Backpacking – Part 3 – Eats
First on the “Food” list is not really food at all but crucial to its production and consumption. One of the most important things to have is WATER. It is better to have too much than too little. When you plan your experience, know where to get it and how you want to use it. Water is an essential ingredient to being able to be in the outdoors comfortably, period.
Before we go any further with food, lets get it straight about food safety. Any food has to be packed, carried, and consumed with the environment in mind. One part of the environment of great concern is animals that will appropriate your food as theirs or, worse yet, see you as part of the menu. Small animals are also of concern, too. Racoons can be a real nuisance. Some animals can pick up smells from miles away. Heed the instructions in the equipment section and how to set up your campsite for maximum safety of both your food and you. Take all trash with you. The National Park Service has a saying: “Take only pictures. Leave only footprints”.
Having enough to eat on the trail is essential. On a hike or backpacking trip you will use more energy than normal, whatever “normal” is. “Normal” is different for each person and you will have to establish what your intake is in order to estimate how much food you will need to make a successful hike.
One of the best foods to carry is oatmeal. If you have a taste for it – Not everybody does – It is an easy fix, packs well, and is very inexpensive, sometimes just plain cheap. The “instant” varieties are easy to use and come in their own packages(although these tend to be very small and several must be used to make a good meal), in many flavors and combinations. If you are into doing it yourself, oatmeal is an easy fix. One can used dried fruit and package the combo as desired, making the servings whatever size you want. It can be easily packaged in ziplock bags. Don’t forget the grit, either.
A handy device to have is a dehydrator. They can be found at many stores, as well as thrift shops, and are not expensive. These can be used to make jerky, dried fruit, dried fish. One of the best fruits to dry is apples. Bananas also lend themselves to ease of drying.
OK. Jerky! One of the best methods used to have meat on the trail is jerky. It can be purchased but tends to be expensive. For the price of several packages of this, one can buy a dehydrator. Making jerky in a dehydrator is straightforward. Instructions usually come with an new machine or can be found on the internet. Know that jerky can be made from many kinds of meat. Fish can also be dried. You get dried fish, though, not jerky. Each has its own method. Spam is another meat option. It’s can crushes down easily for the trash bag. Tuna and salmon in a bag are both winners.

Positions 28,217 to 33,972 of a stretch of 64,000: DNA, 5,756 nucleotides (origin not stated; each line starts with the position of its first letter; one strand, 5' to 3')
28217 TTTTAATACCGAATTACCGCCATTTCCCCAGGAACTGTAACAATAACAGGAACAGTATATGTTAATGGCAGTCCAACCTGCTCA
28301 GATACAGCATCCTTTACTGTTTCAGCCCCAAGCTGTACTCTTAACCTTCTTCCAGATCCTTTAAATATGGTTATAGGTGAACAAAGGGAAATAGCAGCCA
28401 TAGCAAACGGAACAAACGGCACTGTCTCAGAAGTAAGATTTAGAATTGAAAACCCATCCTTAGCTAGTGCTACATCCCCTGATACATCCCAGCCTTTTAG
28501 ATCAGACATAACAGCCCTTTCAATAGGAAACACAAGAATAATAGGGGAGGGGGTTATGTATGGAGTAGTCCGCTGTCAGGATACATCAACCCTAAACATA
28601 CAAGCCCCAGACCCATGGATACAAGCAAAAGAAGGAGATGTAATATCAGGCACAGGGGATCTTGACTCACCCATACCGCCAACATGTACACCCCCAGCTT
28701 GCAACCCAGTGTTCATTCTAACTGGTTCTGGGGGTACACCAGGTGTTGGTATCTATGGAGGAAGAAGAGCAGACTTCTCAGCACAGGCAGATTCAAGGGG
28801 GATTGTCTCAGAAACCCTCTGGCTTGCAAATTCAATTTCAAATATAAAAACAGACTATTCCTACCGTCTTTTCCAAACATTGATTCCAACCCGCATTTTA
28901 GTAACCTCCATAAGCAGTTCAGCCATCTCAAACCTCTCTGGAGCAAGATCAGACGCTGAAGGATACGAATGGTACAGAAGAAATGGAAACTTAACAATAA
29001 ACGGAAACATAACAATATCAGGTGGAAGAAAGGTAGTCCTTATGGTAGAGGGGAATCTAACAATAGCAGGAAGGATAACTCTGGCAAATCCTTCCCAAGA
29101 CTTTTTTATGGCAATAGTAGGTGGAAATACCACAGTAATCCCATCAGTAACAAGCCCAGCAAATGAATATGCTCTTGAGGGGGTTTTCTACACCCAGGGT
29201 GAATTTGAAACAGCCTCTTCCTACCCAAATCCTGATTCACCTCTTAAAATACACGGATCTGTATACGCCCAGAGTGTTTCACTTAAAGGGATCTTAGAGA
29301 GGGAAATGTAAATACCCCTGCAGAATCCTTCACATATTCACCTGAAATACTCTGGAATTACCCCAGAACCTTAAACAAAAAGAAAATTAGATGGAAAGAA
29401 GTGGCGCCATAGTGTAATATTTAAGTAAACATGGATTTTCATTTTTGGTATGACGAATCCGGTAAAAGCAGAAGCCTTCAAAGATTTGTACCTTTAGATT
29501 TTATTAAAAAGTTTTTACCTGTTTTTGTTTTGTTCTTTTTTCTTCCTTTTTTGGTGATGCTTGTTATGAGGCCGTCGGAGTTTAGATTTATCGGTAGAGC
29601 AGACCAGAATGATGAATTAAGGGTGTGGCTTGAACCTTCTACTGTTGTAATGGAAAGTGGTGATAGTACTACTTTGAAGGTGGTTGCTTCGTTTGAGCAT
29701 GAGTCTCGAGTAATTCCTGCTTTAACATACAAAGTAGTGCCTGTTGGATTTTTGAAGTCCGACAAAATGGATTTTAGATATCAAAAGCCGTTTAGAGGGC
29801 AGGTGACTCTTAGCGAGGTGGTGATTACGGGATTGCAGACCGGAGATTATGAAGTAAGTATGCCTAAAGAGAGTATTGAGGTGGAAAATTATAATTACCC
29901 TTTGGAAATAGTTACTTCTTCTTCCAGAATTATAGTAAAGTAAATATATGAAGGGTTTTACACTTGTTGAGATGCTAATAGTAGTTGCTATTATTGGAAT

Instant potatoes and pancake mix are also good and very inexpensive. If you can stand the taste of powdered milk, regulation cereal n milk become a reality. The legendary granola bar is still a good choice and another relatively inexpensive option.
Drinks: The most efficient route here is powdered, instant, drinks, and there are a ton of choices. For coffee and tea drinkers, the choices are many, too, with both these being compact and lightweight.
To me peanut butter is one of man’s greatest inventions, out there on the same level with ice cream and stereo. On the trail, it is one of the best. It’s a high fat/high calorie substance: There are 94 calories in 1 tablespoon of Peanut Butter. The breakdown is 72% fat, 12% carbs, 16% protein per tablespoon! It’s easy to carry, usually coming off the shelf in plastic containers ready for your backpack. The one drawback is that it is very dense and heavy. It does pay for that in the amount of energy it gives and the fact that it is relatively compact. Peanut butter partners up well with crackers.
One of the best resources ideas for eats on the backpack trip is Wild Backpacker